I can picture people getting disqualified unnecessarily because of that system, and the line of what is "too good to be true" for net scoring is entirely arbitrary.
The bigger issue with net scoring, in general, is that the odds of a low handicapped golfer winning are near zero unless the handicaps are adjusted in a way that ends up making it too difficult for high handicap golfers to perform well. The primary issue is just that high handicap golfers have much more variability in their score than low handicap golfers, meaning a personal best followed by 2 above-average rounds (what it usually takes to win a big event's net scoring) is a substantially lower net score than a low-handicapper's personal best plus two above-average rounds.
I imagine some people would be interested, as evidenced by the Myrtle Beach WorldAM, but many of the people who enjoy golf enough to enter and play in tournaments for cash prizes are also the type of golfers who would not play in net events. You could organize the events, but unless there's a draw besides just the money (such as the draw of playing in Myrtle Beach), you'll attract the same crowd that already plays in the men's club and city championship events. I can see there being some interest, just not nationwide interest because I still don't see anything that sets it apart from club championship or men's league style tournaments. They're the same thing essentially, but with net scoring only rather than net and gross.
You can try, but you can't get rid of every single sandbagger without risking the ban of actual legitimate player. There are city tournaments all over the nation, and what is nice about them, is that you see the same players week in and week out at clubs, munis, privates, whatever their course may be. People see them all the time and know what their true skill is. When you move to a regional level, you lose this scrutiny, and either have to accept all, or risk banning or barring people that don't deserve it.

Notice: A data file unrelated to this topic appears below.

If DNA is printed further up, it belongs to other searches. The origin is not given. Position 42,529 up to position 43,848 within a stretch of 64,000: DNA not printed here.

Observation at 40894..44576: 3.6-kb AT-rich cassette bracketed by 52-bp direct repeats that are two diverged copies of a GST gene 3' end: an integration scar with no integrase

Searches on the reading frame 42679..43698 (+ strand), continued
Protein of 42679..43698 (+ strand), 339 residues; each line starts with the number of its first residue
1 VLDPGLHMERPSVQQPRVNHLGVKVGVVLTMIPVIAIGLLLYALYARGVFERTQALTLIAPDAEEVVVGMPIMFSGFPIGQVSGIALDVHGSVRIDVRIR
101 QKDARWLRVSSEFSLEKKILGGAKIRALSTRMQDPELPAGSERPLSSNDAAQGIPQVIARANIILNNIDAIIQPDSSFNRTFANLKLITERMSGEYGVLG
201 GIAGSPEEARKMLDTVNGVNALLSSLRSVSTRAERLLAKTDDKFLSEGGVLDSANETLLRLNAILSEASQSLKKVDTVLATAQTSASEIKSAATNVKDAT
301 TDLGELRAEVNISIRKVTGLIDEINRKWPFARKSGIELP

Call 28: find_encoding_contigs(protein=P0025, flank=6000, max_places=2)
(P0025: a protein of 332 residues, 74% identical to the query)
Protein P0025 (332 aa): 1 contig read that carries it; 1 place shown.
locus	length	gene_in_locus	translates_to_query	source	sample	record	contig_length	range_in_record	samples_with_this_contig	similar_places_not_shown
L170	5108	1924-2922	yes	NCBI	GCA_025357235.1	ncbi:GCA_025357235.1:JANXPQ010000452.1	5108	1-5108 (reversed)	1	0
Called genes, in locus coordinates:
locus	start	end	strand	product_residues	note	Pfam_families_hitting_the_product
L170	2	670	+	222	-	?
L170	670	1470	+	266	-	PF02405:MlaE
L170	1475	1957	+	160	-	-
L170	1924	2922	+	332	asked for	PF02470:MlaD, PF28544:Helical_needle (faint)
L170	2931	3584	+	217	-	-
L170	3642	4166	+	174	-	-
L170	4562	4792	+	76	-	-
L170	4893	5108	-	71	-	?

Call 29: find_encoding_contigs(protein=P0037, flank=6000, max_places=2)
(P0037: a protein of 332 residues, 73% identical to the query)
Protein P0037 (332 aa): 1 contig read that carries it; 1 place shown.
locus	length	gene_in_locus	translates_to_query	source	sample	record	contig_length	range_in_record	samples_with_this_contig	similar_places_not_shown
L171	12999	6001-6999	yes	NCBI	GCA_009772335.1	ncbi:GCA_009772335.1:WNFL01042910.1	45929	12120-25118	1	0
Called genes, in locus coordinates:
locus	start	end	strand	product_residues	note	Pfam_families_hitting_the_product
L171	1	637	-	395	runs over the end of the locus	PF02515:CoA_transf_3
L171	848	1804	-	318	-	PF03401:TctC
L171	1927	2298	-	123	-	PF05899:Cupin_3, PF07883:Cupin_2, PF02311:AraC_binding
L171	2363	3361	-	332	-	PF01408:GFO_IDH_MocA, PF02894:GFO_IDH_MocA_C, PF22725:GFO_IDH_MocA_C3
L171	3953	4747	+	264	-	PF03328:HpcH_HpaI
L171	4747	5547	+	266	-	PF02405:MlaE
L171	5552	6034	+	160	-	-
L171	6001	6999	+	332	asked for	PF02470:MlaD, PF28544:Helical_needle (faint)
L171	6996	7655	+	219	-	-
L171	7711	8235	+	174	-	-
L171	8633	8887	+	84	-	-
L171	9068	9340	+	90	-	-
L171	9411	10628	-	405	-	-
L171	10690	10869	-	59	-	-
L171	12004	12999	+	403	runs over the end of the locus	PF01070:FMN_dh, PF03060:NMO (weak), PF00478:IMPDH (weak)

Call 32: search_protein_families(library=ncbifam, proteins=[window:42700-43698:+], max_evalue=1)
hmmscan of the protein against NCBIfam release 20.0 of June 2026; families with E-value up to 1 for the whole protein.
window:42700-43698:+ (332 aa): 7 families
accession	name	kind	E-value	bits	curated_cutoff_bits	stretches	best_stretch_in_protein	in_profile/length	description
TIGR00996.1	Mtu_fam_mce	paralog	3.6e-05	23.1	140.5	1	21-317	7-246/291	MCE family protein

I wouldn't want to go to a tournament that is net but I don't know or haven't seen 99% of the people play before. What if the 12 capper that just shot a 72 legitimately had the best day of his life and is an honest player? He/she gets banned or barred just because they had their best round ever? Doesn't sound like an event I want to take a part in, and I think many players would share this sentiment.
Arnold Palmer, Jack Nicklaus and Tiger Woods all die in a plane crash and arrive at the Gate of Heaven.
God is at the Gate, sitting on his high throne, and says "Wait a minute you guys - before I let you in here, I have to ask you a question - Arnold Palmer, what do you believe in?"
Arnie steps up and says "God, I believe in hitting a hard draw and I believe in signing autographs for all the boys and girls"
God says "Arnold Palmer, those are good things to believe in - you can take this seat down here to my right"
God says "Jack Nicklaus - what do you believe in?"
Jack steps up and says "God, I believe in hitting a high fade, and I believe in paying my caddy a good wage"
God says "Jack Nicklaus - those are good things to believe in. You can take this seat down here to my left"
God says - "OK Tiger Woods! - What do you believe in?"
Tiger looks up at him and says......
"I believe you're in my seat"
Regarding sandbagging, the solution the organizers came up with at Myrtle Beach was to issue judgments based on statistical data. Sandbag = DQ from prize eligibility. You can finish the tournament, but you're not eligible to receive as much as a ham sandwich at the end, much less compete in the Championship round. A BUNCH of DQ's are handed out every summer. I would imagine that there have been one or two legit "once in a lifetime rounds," but, with thousands of people there, they were not taking any chances.
I just dug this link up...